...Rajoy is the victim of his electoral success: his majority government, ironically, is weaker for not including regionalist partners. The Catalan government sees the dissatisfaction with Madrid’s handling of the crisis as an opportunity: it may give the regionalists enough of a boost at the polls to force Madrid to hand them more autonomy, in other words, control of taxes. If Catalonia had control over its own taxes, the argument goes, the region would not have needed a bailout.
Rajoy’s choices are limited: he either refuses Catalan demands for more autonomy and risks enflaming Catalan nationalist sentiment, or agrees to increased autonomy, and risks enflaming Spanish nationalist sentiment.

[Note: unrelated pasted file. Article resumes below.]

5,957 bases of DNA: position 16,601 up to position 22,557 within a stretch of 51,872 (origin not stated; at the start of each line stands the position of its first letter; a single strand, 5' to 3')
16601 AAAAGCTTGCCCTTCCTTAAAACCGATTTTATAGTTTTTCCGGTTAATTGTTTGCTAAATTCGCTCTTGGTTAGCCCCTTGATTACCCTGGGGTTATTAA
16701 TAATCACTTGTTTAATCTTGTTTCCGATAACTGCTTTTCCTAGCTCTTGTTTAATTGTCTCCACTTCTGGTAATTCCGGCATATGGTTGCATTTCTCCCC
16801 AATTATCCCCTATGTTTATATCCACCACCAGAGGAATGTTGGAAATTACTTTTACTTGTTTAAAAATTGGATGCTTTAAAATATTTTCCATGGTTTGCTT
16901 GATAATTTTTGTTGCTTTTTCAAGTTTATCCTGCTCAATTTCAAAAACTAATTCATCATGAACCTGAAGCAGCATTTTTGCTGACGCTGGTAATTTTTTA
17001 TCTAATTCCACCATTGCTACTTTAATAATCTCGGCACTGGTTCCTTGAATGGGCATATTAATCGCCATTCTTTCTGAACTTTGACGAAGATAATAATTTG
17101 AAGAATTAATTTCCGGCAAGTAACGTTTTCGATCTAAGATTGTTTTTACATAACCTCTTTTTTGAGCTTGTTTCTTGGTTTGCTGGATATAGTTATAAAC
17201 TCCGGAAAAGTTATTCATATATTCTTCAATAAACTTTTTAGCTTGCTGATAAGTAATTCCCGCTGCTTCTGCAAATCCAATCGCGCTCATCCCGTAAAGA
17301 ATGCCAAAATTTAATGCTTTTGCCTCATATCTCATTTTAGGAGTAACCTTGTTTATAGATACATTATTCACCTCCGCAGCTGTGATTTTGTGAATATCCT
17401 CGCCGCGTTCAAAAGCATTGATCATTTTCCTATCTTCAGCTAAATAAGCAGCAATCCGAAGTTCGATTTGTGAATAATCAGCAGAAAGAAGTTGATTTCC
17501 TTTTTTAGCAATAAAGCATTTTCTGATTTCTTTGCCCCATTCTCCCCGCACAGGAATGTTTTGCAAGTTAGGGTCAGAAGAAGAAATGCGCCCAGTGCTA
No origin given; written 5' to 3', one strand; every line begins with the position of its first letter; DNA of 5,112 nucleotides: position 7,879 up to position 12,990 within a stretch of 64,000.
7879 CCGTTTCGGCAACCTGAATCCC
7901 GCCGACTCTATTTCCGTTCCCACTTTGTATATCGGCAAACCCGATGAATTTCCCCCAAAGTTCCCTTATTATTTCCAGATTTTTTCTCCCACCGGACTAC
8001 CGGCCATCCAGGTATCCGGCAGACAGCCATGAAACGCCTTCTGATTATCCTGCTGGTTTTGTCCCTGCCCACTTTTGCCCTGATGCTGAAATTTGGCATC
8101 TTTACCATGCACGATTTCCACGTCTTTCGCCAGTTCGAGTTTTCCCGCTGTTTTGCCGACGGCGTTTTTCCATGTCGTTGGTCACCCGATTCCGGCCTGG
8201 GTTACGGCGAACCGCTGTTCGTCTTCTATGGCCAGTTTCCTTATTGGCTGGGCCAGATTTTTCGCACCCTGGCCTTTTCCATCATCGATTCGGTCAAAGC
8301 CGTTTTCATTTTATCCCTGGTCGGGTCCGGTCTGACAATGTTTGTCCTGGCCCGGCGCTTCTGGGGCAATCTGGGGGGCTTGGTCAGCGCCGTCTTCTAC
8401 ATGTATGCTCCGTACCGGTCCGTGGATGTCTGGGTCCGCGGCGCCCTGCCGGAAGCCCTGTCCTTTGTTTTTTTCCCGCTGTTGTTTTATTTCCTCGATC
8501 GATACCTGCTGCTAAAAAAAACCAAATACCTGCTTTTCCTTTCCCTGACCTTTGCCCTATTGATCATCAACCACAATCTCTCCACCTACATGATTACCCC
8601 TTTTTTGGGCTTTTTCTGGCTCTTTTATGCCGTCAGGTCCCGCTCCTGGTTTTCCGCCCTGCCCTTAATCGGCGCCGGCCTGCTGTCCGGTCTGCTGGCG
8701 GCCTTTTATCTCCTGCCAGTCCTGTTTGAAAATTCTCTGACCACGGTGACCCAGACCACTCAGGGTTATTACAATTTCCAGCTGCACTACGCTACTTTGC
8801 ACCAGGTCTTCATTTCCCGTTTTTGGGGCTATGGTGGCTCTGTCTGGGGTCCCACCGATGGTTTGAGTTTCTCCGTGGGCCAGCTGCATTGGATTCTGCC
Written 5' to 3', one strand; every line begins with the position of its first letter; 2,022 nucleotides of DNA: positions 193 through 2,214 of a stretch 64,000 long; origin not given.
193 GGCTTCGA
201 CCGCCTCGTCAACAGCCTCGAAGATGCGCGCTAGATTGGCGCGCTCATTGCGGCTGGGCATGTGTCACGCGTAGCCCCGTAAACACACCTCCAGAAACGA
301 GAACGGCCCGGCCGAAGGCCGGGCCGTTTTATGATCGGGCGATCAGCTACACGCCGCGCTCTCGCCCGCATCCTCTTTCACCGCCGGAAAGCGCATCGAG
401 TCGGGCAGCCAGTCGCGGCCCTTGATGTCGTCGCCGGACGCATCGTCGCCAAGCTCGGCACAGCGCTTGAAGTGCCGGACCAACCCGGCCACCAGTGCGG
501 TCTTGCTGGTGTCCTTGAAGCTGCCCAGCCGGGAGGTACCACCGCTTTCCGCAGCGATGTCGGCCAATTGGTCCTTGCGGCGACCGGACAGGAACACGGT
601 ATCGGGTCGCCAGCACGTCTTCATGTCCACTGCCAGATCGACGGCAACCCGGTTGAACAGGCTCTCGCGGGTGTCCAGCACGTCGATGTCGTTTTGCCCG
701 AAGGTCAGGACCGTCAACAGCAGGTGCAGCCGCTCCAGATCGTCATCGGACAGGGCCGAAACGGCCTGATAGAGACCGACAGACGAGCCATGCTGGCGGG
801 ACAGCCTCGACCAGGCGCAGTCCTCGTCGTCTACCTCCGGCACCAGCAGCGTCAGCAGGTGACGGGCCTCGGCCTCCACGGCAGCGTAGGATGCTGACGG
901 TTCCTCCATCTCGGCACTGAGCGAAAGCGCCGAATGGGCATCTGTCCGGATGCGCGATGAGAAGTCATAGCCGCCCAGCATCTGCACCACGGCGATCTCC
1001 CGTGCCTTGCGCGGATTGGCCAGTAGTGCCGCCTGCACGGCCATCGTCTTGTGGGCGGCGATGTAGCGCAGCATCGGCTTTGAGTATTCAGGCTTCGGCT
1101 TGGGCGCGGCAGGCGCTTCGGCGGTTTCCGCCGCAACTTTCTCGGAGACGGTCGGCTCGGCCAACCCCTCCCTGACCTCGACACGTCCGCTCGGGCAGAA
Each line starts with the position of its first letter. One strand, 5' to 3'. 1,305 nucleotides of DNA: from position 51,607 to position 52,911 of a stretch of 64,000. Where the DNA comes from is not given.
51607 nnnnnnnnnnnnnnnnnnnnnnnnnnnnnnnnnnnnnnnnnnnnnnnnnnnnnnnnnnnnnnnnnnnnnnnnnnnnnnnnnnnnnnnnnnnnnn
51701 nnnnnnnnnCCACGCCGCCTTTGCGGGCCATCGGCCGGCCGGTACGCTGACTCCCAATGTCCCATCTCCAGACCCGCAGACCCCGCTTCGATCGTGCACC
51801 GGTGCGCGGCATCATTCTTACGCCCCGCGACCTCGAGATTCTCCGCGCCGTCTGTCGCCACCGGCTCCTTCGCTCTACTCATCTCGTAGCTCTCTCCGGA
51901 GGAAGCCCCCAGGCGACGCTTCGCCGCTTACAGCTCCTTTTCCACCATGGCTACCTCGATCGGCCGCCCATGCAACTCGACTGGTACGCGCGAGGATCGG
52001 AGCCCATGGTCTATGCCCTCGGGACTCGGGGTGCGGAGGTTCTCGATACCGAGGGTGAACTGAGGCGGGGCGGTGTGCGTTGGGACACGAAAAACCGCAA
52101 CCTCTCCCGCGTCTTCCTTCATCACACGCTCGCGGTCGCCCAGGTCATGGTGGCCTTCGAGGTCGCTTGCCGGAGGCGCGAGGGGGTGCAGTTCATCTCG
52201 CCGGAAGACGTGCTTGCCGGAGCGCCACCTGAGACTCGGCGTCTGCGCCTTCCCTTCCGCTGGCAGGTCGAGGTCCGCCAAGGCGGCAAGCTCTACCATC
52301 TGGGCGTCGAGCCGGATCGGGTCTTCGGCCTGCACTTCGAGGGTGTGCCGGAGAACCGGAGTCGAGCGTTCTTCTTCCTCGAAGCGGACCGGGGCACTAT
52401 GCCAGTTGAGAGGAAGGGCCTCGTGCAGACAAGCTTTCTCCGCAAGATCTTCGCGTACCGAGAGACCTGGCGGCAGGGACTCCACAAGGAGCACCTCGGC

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Filed under: * Economics, Politics Economy Consumer/consumer spending Corporations/Corporate Life Credit Markets Currency Markets Euro European Central Bank Housing/Real Estate Market Labor/Labor Unions/Labor Market Stock Market The Banking System/Sector The Credit Freeze Crisis of Fall 2008/The Recession of 2007-- Foreign Relations Politics in General * International News & Commentary Europe --European Sovereign Debt Crisis of 2010 France Germany Greece Spain
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